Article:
Aircraft Mission-Capable Rates Hit New Low in Air Force, Despite Efforts to Improve (excerpt)
(Source: Air Force Times; posted July 26, 2019)
By Stephen Losey
The Air Force’s aircraft readiness continued its multi-year slide in fiscal 2018, as the overall mission-capable rate for the aging fleet dropped below 70 percent — its lowest point in at least six years.

Of the 5,413 or so aircraft in the fleet, the percentage that are able to fly at any given time has decreased steadily each year since at least fiscal 2012, when 77.9 percent of aircraft were deemed flyable.

By fiscal 2017, that metric had plunged to 71.3 percent, and it dipped further to 69.97 percent in 2018, according to statistics obtained by Air Force Times via the Freedom of Information Act.

That is an overall decrease of nearly 8 percentage points since 2012.

Moreover, the decline has continued despite the Air Force’s growing concerns about readiness and its best efforts to reverse the trend. So far, however, it appears to have little to show for it.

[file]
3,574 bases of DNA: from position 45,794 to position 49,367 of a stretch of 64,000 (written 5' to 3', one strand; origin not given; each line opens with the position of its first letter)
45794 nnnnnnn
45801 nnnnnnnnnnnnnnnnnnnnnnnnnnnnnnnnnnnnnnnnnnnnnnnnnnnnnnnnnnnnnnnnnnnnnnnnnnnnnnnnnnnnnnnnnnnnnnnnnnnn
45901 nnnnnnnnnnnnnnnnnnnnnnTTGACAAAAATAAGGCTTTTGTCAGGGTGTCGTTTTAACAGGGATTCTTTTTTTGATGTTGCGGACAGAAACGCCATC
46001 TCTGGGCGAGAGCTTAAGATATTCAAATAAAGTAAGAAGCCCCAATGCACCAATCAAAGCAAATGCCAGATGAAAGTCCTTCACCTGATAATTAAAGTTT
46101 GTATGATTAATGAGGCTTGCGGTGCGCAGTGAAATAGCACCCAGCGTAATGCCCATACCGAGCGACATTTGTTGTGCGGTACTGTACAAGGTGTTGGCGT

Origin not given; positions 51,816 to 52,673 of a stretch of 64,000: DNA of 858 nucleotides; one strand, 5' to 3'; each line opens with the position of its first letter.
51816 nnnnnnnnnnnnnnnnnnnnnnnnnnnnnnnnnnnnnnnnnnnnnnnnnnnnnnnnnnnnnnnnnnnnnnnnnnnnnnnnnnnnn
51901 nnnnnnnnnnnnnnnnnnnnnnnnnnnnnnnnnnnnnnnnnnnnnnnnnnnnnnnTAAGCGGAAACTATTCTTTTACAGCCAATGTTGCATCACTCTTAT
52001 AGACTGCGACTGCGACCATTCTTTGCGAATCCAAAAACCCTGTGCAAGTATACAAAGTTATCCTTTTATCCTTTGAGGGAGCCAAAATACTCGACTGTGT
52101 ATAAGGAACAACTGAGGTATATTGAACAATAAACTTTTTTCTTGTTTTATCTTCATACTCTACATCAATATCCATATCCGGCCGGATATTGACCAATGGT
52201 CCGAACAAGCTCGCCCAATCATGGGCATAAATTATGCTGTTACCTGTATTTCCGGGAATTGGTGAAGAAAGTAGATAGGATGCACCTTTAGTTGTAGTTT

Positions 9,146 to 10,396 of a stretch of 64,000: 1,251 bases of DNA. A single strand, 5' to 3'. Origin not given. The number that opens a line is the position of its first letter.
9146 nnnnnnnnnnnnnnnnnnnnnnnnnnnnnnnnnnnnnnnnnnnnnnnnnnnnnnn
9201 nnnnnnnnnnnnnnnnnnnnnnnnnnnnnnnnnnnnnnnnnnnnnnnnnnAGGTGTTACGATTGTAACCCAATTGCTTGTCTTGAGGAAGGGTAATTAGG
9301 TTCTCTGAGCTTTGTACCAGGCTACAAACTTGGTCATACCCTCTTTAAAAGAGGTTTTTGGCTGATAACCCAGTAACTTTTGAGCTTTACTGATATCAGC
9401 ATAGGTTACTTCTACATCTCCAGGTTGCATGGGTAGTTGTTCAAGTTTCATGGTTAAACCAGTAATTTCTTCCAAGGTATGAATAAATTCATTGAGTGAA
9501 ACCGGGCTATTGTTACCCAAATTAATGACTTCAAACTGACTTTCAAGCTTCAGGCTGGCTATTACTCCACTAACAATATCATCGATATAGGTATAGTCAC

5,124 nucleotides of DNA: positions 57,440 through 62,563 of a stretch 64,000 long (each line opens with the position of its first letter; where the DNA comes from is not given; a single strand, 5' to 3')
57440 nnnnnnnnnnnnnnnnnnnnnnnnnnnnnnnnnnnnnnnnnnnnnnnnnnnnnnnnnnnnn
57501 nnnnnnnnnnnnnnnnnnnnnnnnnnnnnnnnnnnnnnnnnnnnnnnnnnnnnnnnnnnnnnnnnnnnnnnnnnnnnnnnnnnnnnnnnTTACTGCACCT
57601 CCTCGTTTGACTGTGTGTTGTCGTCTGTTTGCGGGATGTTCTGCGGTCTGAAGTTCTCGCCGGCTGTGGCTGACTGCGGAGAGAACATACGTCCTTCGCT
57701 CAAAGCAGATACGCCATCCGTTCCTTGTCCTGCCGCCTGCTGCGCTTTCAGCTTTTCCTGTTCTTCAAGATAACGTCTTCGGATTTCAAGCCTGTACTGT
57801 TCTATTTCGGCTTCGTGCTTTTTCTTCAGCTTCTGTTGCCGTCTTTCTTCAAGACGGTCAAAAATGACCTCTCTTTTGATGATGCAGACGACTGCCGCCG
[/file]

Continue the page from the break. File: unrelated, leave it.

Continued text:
“The Air Force has got a big hole it’s got to dig itself out of, and they’re taking their time doing it,” said John Venable, a Heritage Foundation fellow and former F-16 pilot who flew in Iraq and Afghanistan. (end of excerpt)

Click here for the full story, on the Air Force Times website.

(EDITOR’S NOTE: The US Air Force’s newest fighter, the F-35, saw its mission capable rate drop 5.1% to 49.5% in a single year.
Conversely, the F-22’s mission capable rate rose 2.7%, to 51.7% during the same year.)


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